Development of metacognitive and emotional executive functions in children. Article

Ardila, Alfredo. (2013). Development of metacognitive and emotional executive functions in children. . APPLIED NEUROPSYCHOLOGY-CHILD, 2(2), 82-87. 10.1080/21622965.2013.748388

cited authors

  • Ardila, Alfredo



  • It has been proposed that two major components of executive functions can be distinguished: (1) one related to complex cognition (metacognition, such as planning, problem solving, etc.); (2) the other related to coordinating and controlling emotional behavior. Contemporary neuroimaging techniques have demonstrated that there are two distinct functional-anatomical networks within the prefrontal cortex: one associated with cognitive control and the other associated with value based decision making-each related to specific frontal-lobe areas. Metacognitive (but not emotional) executive functions have been demonstrated to be correlated with general intellectual level (intelligence). Research has shown that emotional executive functions (such as attention control) develop earlier in life (during the 1st year), before the development of metacognitive executive functions (such as planning and verbal fluency), which develop around the age of 3 and are correlated with the development of a grammatical language.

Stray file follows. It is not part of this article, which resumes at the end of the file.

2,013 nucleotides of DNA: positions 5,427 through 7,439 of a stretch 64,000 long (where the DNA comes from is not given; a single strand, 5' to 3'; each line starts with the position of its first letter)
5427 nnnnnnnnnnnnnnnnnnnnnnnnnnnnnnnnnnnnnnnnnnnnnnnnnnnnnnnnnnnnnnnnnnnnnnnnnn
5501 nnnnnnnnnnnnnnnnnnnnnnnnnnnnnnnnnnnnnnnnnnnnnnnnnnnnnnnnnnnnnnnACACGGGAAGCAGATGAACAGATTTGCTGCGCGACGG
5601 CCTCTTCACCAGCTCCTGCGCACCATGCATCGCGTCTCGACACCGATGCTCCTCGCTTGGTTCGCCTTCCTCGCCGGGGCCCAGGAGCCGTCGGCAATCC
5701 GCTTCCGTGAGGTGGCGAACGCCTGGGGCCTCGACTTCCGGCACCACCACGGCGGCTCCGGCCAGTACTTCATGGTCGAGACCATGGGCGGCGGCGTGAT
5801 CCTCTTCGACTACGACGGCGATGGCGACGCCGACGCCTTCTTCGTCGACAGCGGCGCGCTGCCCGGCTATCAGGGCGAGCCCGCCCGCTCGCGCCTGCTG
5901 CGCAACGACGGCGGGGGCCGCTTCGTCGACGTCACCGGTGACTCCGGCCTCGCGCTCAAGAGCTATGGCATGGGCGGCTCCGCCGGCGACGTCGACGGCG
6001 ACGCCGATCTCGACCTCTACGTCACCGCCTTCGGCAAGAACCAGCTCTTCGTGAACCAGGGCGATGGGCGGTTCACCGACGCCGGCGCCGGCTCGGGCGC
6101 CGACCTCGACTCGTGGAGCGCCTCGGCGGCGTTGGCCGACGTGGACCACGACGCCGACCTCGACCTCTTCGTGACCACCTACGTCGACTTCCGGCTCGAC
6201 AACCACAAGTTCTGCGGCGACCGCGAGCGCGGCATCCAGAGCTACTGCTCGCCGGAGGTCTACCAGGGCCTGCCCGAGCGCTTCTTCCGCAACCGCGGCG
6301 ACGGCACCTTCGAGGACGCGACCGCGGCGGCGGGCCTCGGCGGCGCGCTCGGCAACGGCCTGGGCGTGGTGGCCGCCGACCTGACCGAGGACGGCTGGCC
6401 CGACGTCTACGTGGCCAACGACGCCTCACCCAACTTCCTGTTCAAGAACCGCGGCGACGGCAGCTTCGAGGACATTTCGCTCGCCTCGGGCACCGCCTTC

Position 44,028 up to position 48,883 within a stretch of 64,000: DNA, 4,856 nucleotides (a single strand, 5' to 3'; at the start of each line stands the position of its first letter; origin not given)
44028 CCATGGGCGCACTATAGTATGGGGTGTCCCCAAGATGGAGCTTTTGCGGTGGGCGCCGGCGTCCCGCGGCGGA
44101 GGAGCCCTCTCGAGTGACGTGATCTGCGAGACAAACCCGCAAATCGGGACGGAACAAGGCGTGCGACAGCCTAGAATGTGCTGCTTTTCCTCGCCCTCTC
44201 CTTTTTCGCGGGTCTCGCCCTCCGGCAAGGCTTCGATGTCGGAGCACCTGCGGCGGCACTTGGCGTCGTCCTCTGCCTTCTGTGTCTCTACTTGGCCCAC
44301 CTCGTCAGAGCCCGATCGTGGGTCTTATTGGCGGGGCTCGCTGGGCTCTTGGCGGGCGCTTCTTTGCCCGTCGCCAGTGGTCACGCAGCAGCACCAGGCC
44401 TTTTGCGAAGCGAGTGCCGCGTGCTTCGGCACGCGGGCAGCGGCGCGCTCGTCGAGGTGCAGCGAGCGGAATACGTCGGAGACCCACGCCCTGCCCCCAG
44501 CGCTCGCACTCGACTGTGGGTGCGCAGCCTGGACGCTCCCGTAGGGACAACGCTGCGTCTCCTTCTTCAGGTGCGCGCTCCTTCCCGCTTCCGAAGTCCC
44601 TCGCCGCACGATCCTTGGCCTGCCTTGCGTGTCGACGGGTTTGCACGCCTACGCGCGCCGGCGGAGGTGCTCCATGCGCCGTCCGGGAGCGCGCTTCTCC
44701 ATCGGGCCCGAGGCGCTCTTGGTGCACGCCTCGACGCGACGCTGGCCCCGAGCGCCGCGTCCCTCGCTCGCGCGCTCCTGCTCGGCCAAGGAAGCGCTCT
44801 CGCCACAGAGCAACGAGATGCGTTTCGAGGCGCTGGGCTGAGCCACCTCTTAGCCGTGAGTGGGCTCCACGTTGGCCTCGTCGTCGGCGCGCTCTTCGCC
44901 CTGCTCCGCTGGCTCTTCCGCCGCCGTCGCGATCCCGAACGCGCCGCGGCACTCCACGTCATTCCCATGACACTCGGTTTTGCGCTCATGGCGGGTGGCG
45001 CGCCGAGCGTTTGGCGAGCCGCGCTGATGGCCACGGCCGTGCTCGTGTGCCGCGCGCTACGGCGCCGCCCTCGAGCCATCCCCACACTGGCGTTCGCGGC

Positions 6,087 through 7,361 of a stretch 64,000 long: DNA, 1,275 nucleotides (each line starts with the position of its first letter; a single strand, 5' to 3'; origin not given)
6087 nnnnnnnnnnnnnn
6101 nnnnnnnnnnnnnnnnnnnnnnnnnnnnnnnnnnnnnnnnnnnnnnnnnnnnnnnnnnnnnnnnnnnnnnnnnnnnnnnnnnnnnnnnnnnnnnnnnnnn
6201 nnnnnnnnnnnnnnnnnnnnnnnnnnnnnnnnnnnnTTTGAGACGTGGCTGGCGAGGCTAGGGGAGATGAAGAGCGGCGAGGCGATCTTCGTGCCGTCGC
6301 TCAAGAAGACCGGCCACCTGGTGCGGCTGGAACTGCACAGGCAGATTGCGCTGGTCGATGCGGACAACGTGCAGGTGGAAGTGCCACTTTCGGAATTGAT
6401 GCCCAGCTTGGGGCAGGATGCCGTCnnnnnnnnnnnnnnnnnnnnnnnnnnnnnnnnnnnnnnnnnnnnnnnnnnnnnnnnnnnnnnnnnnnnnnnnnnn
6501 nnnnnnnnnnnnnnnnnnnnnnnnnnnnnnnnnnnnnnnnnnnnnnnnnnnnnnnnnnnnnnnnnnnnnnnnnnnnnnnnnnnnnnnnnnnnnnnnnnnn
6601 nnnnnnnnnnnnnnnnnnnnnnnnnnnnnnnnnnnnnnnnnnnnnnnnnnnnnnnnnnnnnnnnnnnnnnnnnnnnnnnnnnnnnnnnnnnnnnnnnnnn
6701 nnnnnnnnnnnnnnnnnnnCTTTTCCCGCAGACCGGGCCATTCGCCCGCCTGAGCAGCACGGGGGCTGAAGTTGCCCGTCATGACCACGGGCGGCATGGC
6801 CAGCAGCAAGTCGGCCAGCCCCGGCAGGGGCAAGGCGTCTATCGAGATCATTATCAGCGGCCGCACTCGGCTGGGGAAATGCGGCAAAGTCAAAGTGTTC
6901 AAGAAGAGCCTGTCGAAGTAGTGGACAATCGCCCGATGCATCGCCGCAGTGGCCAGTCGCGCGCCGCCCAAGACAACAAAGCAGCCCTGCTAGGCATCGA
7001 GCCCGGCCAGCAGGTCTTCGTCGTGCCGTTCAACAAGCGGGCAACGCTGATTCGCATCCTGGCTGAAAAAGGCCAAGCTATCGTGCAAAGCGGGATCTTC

publication date

  • January 1, 2013

published in


  • Adolescent
  • Adolescent Behavior
  • Adolescent Development
  • Child
  • Child Behavior
  • Child Development
  • Child, Preschool
  • Cognition
  • Decision Making
  • Emotions
  • Executive Function
  • Frontal Lobe
  • Humans
  • Intelligence
  • Problem Solving

Digital Object Identifier (DOI)


  • Print-Electronic

start page

  • 82

end page

  • 87


  • 2


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